@system blocks and safer @trusted (ST) functions

claptrap clap at trap.com
Mon Jul 26 16:26:53 UTC 2021

On Monday, 26 July 2021 at 13:58:46 UTC, Paul Backus wrote:
> On Monday, 26 July 2021 at 09:39:57 UTC, claptrap wrote:
>> On Monday, 26 July 2021 at 07:32:24 UTC, Paul Backus wrote:
>>> @trusted code is correct if and only if it cannot possibly 
>>> allow undefined behavior to be invoked in @safe code.
>> Your example doesn't invoke undefined behaviour in safe code, 
>> it invokes undefined behaviour in system code. The UB is in 
>> the system block. The memory corruption happens in the system 
>> block. After that all bets are off.
> Well, it is in a `@trusted` function, which is callable from 
> `@safe` code, so any undefined behavior in the `@system` block 
> is also possible undefined behavior in `@safe` code.
> If you can write a call to `favoriteElement` from `@safe` code 
> that causes UB, that would be sufficient to demonstrate that it 
> is not memory safe. Of course, it only counts as a mistake in 
> my example if you use the version I wrote, not your own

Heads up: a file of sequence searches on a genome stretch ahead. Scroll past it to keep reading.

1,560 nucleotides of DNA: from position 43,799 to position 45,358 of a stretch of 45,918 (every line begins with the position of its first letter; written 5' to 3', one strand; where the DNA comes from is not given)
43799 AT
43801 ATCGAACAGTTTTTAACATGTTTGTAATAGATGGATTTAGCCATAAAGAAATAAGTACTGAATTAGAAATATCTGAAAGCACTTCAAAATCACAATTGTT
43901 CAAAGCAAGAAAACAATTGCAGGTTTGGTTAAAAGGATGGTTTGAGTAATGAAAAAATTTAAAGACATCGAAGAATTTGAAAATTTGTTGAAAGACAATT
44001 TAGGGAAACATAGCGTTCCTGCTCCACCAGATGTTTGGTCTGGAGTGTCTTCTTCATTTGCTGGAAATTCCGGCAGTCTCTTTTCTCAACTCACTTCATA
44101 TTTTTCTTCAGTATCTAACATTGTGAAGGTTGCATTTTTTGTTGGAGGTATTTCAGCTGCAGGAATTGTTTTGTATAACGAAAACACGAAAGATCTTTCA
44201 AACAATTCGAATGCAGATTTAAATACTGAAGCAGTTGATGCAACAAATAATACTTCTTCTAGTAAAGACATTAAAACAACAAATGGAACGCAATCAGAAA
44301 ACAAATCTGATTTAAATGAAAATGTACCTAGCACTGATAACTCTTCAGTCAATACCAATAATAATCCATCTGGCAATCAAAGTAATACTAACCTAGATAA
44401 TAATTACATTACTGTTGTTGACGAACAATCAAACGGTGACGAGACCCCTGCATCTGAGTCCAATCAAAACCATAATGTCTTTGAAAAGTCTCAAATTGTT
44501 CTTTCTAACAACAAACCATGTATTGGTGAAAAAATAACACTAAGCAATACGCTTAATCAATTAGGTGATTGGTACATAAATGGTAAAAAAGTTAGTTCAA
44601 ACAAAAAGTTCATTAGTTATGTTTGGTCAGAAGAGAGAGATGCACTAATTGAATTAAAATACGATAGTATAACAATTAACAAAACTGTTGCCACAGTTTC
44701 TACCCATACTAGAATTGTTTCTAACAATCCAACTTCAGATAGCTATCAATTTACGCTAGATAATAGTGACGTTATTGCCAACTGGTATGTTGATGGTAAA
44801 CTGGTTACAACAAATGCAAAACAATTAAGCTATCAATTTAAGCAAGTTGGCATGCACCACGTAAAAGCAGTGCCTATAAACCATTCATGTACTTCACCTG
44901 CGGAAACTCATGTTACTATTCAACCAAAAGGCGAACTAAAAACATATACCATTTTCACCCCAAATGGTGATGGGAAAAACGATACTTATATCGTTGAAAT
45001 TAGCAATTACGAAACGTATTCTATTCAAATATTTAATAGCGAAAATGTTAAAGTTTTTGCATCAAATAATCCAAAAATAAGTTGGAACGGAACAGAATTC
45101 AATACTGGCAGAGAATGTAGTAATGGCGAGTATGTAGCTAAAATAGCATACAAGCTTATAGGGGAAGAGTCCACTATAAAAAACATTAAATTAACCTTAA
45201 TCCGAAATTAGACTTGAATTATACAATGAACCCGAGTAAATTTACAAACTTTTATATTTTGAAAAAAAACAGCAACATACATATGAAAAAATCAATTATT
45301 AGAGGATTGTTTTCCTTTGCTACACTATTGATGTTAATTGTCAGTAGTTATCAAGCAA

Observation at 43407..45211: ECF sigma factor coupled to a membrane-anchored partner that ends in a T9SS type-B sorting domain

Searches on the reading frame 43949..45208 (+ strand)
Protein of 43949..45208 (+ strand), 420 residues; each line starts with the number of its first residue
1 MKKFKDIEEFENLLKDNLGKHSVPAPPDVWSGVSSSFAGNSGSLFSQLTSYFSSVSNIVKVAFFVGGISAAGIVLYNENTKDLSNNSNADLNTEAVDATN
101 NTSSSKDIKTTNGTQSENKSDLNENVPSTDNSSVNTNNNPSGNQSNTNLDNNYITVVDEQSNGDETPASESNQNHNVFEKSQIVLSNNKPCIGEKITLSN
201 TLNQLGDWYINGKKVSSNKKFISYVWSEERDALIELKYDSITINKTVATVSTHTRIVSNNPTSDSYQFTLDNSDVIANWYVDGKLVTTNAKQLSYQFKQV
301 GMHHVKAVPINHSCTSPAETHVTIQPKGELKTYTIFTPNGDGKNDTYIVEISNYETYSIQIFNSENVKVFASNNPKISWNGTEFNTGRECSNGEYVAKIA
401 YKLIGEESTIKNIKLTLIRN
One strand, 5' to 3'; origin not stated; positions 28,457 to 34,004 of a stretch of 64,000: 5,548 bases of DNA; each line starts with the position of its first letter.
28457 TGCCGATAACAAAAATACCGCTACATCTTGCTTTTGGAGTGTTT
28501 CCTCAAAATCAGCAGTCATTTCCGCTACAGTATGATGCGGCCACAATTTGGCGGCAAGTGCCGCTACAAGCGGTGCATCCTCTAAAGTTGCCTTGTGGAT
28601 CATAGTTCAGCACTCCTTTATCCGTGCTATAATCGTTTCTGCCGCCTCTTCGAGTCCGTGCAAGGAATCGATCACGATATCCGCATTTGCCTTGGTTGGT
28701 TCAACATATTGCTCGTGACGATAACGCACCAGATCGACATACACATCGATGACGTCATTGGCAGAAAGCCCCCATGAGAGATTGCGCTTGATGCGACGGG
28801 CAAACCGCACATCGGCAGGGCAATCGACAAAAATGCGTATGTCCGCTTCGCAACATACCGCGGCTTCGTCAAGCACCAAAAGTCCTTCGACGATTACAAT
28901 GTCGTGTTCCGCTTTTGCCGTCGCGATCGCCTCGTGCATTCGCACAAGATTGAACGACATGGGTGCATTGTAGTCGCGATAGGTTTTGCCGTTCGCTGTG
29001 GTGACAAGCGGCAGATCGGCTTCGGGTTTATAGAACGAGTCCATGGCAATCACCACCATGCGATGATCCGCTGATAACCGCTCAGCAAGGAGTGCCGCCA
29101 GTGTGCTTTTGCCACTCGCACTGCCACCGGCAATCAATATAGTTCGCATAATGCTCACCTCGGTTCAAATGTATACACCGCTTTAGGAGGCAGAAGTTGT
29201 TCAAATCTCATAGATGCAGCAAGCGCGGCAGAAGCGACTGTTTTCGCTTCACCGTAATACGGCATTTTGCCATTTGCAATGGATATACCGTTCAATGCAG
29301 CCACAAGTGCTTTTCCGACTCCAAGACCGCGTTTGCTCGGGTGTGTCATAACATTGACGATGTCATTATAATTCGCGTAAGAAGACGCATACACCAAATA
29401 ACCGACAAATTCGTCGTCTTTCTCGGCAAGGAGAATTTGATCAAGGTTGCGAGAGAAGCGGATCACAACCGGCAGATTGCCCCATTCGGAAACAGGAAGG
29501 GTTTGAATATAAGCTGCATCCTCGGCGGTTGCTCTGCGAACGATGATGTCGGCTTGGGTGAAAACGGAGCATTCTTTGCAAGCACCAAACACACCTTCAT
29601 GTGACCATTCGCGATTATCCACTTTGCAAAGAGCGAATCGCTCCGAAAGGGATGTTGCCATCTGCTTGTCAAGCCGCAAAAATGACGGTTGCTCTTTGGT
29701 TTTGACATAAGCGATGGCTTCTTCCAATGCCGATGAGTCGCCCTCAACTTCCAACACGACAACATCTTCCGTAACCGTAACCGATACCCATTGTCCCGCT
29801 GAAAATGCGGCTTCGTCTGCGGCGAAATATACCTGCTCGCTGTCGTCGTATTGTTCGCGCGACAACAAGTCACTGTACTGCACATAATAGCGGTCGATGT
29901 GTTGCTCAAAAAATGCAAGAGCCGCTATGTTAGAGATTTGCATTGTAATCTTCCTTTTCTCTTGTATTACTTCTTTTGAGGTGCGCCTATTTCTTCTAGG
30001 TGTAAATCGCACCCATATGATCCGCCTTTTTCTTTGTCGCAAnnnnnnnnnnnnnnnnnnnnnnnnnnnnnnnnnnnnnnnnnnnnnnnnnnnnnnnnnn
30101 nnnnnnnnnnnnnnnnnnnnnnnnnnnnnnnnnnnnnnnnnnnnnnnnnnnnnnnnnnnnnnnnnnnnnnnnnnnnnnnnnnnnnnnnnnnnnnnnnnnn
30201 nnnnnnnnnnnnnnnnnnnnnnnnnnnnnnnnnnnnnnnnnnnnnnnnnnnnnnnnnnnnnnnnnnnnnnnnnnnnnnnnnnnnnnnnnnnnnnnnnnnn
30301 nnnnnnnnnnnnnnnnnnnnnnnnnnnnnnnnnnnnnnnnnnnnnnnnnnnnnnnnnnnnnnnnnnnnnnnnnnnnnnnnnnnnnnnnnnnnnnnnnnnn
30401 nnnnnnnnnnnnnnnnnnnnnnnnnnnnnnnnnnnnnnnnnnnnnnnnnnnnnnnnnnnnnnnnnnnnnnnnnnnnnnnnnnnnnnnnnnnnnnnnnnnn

> modified version. :)

Its a pointless exercise because your example is a red herring, 
but this breaks it.

ref int[50] ohYeah() @trusted
     return *(cast(int[50]*) 123456);

int redHerring() @safe
     return favoriteElement(ohYeah());

See what we've learnt? That trusted / system etc can break 
safety. Top down, or bottom up. Its a house of cards, you cant 
escape that, unless you get rid of trusted and system completely.

Who knew? :)

Another way to think about it is that you are conflating "memory 
safe by convention" with "memory safe by compiler". Your example 
is memory safe by convention, IE, it is only so because the 
programmer has checked favouriteNumber doesnt break 
favouriteElement. So when you change favouriteNumber to 52 you 
are violating "safe by convention". You are not violating "safe 
by compiler". IE when you change favouriteNumber it doesnt change 
anything in terms of what is checked by the compiler. Or in terms 
of runtime checks. At least AFAIK.

I wonder what it is you expect the compiler to do.

And TBH I'm not even sure what your overall point is.

More information about the Digitalmars-d mailing list